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In conversation with…JAKe

So, what’s your story?

I’m creative: I draw, write, design, lecture and sometimes direct animation.

I was born in Hull, in East Yorkshire and don’t really remember a time before I was drawing. I’ve got really early memories of drawing Star Wars and Doctor Who monsters (there’s a photo of me at about 5 colouring in the UK version of the Star Wars comic). At school I always seemed to have the ability to draw pictures of people and make it look like them. And everyone always told me I was going to be a cartoonist when I grew up. I started doing flyers and comics and ads and stuff for a local bands and shops, then ended up doing a BA in Graphics and Advertising, and by the second year I got my first piece published in the NME, which is when I went ‘pro’. I wanted to do record sleeves so I figured if I drew enough bands one would hire me to do their graphics. That paid off and the year I moved to Hackney in East London (where I still live)  I worked on the Fat Of The Land album for the Prodigy. That was 20 years ago.

 

How did you develop a love for making art?

I think it was just hardwired. I had a Yellow Submarine poster on my wall when I was tiny. I don’t remember not being conscious that someone had made it. I could recognize the Batman and Planet Of The Apes logos well before I could read and my mum says I was always happy entertaining myself making things. I think all small children enjoy drawing, unfortunately at some point they often get self conscious and stop doing it. But I was lucky, everyone always encouraged me – parents, friends, school teachers – so I just kept going.

 

What techniques do you use?

I have many styles. Drunken Monkey Style, Praying Mantis Style and the special technique of Shaolin. (That bit reads better if you do it in a 70s dubbed Hong Kong martial arts movie voice.)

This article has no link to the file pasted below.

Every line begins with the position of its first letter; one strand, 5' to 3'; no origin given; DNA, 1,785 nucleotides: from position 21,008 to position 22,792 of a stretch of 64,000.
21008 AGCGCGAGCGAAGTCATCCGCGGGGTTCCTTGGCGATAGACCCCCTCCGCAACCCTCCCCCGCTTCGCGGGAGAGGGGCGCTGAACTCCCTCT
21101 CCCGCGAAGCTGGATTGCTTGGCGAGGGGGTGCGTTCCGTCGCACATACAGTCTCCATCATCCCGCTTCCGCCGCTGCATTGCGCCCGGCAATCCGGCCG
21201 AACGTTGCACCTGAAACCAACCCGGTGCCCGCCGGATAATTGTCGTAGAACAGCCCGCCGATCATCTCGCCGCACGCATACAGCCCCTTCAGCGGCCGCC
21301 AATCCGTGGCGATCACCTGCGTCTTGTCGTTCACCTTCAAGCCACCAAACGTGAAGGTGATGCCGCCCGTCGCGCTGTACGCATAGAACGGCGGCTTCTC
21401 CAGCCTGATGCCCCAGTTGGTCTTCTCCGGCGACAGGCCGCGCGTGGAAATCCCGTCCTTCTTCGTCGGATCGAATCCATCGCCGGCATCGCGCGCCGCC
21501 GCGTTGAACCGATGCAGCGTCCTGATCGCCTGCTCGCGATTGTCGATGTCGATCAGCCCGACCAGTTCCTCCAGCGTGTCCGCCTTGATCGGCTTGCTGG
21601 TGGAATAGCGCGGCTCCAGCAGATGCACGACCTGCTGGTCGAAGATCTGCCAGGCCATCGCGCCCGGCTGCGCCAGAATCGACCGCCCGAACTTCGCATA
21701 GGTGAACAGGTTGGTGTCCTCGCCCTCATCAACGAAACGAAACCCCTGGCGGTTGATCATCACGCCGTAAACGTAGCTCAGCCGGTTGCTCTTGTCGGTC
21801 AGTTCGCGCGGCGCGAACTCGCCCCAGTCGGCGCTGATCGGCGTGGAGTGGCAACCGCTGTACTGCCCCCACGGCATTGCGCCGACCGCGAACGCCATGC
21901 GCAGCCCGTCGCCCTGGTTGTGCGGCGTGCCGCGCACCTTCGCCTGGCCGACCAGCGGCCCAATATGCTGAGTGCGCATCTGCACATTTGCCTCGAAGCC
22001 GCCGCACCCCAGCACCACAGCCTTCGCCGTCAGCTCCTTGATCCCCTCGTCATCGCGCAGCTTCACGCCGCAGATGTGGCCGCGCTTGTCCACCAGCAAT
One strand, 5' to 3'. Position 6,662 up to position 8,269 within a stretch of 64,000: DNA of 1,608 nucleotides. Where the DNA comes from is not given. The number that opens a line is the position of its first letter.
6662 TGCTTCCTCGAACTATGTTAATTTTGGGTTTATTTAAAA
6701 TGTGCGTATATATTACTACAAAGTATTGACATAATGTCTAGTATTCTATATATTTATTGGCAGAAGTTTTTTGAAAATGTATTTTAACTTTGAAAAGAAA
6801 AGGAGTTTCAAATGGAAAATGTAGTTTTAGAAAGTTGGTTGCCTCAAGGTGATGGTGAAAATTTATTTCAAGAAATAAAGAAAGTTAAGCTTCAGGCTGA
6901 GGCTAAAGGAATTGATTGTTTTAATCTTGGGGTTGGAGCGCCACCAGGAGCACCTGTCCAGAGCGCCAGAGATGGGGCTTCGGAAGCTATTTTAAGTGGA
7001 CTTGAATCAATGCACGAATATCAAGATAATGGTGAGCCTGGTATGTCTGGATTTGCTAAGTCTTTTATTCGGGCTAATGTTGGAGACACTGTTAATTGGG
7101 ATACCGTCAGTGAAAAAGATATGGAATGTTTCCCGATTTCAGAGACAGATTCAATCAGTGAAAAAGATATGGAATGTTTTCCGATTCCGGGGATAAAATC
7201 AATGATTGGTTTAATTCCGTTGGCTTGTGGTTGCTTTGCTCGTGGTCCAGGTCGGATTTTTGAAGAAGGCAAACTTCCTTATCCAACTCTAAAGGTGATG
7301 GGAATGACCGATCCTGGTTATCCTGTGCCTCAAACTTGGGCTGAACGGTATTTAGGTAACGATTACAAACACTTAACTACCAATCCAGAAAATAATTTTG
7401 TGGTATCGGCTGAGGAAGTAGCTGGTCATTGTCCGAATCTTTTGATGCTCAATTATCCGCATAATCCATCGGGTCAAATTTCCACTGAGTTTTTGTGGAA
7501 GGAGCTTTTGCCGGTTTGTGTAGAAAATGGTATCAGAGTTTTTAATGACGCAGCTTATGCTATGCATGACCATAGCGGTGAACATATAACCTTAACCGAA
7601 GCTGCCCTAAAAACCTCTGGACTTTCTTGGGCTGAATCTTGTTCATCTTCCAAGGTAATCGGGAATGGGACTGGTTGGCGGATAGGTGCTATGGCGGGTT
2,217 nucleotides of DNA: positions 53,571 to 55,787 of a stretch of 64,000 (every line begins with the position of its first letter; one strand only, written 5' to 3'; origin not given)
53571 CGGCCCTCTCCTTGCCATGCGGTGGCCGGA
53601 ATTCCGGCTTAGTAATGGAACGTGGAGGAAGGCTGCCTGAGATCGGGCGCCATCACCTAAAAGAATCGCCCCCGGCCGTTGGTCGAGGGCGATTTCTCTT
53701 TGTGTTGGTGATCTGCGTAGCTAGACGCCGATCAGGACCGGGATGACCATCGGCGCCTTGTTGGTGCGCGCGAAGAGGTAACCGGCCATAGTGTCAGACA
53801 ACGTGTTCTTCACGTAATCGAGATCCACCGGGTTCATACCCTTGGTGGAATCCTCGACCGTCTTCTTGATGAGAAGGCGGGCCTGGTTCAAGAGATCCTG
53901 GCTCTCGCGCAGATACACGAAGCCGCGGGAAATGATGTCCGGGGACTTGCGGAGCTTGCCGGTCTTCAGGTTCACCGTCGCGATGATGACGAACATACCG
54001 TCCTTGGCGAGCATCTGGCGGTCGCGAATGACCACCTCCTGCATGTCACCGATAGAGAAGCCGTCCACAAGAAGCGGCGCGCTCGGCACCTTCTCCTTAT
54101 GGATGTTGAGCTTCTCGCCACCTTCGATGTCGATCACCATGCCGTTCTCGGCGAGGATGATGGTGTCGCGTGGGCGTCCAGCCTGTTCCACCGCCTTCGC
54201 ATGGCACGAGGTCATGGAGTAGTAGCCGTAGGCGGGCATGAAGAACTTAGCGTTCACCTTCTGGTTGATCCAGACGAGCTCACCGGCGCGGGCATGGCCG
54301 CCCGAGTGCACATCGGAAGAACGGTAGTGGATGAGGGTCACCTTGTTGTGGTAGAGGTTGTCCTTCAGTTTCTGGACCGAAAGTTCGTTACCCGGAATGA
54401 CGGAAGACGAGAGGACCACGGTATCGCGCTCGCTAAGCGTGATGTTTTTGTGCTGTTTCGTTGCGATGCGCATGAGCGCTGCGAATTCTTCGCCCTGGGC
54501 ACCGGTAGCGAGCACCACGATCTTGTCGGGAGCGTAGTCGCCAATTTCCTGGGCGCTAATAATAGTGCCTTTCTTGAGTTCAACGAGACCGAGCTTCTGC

Which work are you most proud of, and why?

That’s a difficult one. Part of me is proud that I’ve not jacked it all in and got a proper job. Part of me is still gobsmacked that I’ve done so much work for Lucasfilm over the years. The fact that George Lucas owns some of my original art is crazy. I wrote and drew Peter O’Toole’s obituary for The Observer. My mum’s got that one framed. Forget that it was me, but I was proud that a full page comic ran as an obituary in a national paper. That felt like ‘one’ for British comics.

 

What’s the story behind one or more of the works in this gallery?

Hellraisers is the graphic novel I made with biographer Robert Sellers and it’s published by SelfMadeHero. It’s a drunken rollercoaster ride through the lives of actors Richard Burton, Peter O’Toole, Richard Harris and Oliver Reed (hence why I got to do the Observer obit). It’s got cameos by Michael Caine, Marlon Brando, Audrey Hepburn and everybody else in Hollywood that they either charmed or chinned.And the Hellraisers beer was a fun spin off we did last year with North Brewing Co. I really enjoyed designing beer packaging. We had a launch as part of ThoughtBubble festival in Leeds at Ok Comics/ TallBoys which are based in a Victorian arcade. At the end of the night, there was trashed beer cans everywhere which made the illustrated characters on the cans look drunk.

 

Remember, our 3×3 tatagallery is refreshed every month. Catch our latest one here.

Or see more of JAKe’s work here.